Boise State spring focuses on Moore's replacement
BOISE, Idaho (AP)
So begins the process of replacing a star at Boise State.
Head coach Chris Petersen and a handful of new offensive assistants began the job this week of finding a successor to Kellen Moore, the record-setting quarterback who guided the Broncos to 50 wins and was the face of a program that has advanced through two smaller conferences en route to next year's membership in the Big East.
Just two practices into the post-Kellen era, Petersen said his message to the four competing for the job is to focus on the things Moore did so well to prepare for games and less on trying to follow his footsteps.
''They can't worry about that, that's for sure,'' said Petersen, entering his seventh season with the Broncos. ''There's going to be a Kellen cloud around here for a long time, and I'd like to phrase it a little more positively.
''He set the standard. So we've got to learn from that, try to build on that and celebrate on that,'' Petersen said. ''Those quarterbacks know what the standards and expectations are. But they need to go and play their game and not get hung up on what Kellen did.''
That could be easier said than done considering Moore's spectacular career.
His 50 career wins broke an NCAA record once held by Colt McCoy at Texas. Moore finished his career ranked in the top 10 nationally for total yards passing, passing touchdowns and accuracy. He was also a key figure in helping elevate Boise State from an annual bully in the small Western Athletic Conference to a second-place finish last year in the Mountain West.
The Broncos have agreed to join the Big East in 2013 in a move designed to give the team better access to the Bowl Championship Series.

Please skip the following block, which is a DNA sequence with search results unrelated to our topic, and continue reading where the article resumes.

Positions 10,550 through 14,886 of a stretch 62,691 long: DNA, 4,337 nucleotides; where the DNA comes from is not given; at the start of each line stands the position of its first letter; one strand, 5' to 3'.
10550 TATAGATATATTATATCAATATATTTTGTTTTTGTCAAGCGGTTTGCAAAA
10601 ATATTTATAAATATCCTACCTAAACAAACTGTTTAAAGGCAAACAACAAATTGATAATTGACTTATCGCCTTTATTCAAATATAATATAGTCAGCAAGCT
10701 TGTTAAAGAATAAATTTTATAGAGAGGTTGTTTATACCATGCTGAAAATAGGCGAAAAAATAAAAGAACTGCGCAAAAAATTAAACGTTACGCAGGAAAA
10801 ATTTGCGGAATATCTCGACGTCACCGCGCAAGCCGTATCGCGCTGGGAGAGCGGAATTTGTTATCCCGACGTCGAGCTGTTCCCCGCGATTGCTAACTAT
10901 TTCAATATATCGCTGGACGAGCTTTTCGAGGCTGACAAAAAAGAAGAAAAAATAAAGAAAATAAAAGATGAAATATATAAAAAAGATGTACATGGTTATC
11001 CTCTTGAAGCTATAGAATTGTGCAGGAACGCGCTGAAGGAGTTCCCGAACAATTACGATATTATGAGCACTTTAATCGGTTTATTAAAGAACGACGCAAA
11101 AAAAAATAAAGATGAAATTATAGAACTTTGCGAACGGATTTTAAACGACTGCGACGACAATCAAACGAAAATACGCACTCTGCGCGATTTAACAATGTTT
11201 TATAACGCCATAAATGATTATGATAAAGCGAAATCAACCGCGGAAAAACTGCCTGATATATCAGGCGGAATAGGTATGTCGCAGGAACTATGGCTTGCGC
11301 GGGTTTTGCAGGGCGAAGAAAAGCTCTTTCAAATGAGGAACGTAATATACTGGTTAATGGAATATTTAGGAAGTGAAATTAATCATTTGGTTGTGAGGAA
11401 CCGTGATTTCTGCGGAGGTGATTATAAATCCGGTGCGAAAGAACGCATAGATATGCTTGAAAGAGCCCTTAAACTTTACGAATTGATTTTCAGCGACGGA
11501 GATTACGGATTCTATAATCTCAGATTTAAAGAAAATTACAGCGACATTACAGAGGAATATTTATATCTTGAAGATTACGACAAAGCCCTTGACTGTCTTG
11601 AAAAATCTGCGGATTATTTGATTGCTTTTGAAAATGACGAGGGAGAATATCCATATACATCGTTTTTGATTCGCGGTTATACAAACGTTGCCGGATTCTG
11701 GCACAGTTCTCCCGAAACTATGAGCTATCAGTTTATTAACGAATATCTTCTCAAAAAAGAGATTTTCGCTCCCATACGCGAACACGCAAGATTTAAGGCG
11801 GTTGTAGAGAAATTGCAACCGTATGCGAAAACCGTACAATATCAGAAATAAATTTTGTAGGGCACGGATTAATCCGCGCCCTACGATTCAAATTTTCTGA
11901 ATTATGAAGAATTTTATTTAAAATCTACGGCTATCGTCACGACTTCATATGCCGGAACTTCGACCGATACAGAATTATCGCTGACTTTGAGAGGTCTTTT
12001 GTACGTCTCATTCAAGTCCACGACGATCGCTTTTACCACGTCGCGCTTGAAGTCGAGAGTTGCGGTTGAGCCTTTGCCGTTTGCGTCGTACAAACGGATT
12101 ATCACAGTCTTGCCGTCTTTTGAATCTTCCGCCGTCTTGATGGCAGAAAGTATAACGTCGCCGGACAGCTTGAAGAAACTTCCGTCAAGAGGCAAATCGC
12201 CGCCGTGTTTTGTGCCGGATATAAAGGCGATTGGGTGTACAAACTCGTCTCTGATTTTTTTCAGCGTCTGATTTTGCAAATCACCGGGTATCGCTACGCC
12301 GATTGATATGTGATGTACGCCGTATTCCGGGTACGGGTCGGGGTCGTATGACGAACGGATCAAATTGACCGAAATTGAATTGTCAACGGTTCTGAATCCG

The candidates competing for the starting job include Joe Southwick, a 6-1 junior who carried the clipboard for Moore the last two seasons. In mop-up duty last fall, Southwick was 23 of 30 for 198 yards with a touchdown and interception. While he lacks Moore's experience, he's more nimble than his predecessor.
''He's been here a while and he's done a great job grinding and learning,'' Petersen said. ''He's done a great job of preparing. But I also feel that with all these guys. These guys are ready to compete, which is awesome, because for us to do what we want to do on offense we've got to have a big-time player there.''
Southwick will trade reps during the next few weeks with sophomore Grant Hedrick, who saw limited action last season in a wildcat role. There are also two newcomers making a pitch to play.
Freshman Nick Patti is fast and an accurate passer who was highly recruited out of Florida, and Jimmy Laughrea, a 6-2 freshman from Northern California, may have the strongest arm of the group.
''We just don't know who it's going to be right now,'' said Petersen, who expects to wait until the fall camp to officially declare a starting quarterback. ''When you've got four guys, you know it's just going to take some time.''
There are plenty of questions on the other side of the ball, too.
The Broncos need to replace a defensive line hit hard by graduation. The starting front four and the top backup on the line are gone.
Senior J.C. Percy is the only veteran returning from last year's linebacking corps. And defensive coordinator Pete Kwiatkowski needs to find two new starters to replace safeties George Iloka and Cedric Febis.
For now, coaches consider sophomore Lee Hightower, who played at cornerback late last season, the likely candidate to take over at free safety. Senior Hazen Moss, sophomore Jeremy Ioane and a couple of redshirt freshmen will compete for the strong safety spot.
''We like some of our young talent and we're excited to watch them develop throughout the spring,'' Petersen said. ''I'm anxious to see at the end of this process how much further along we are. It's going to be an interesting competition at a critical position for us for sure.''
The coaching staff will have fewer practices in helmets and pads this spring to teach and watch players develop.
Of the 15 practice sessions allowed, the Broncos can engage in full contact in just nine compared to 12 in previous spring workouts. The cutback is the result of sanctions imposed last year for violating NCAA rules governing summer football programs.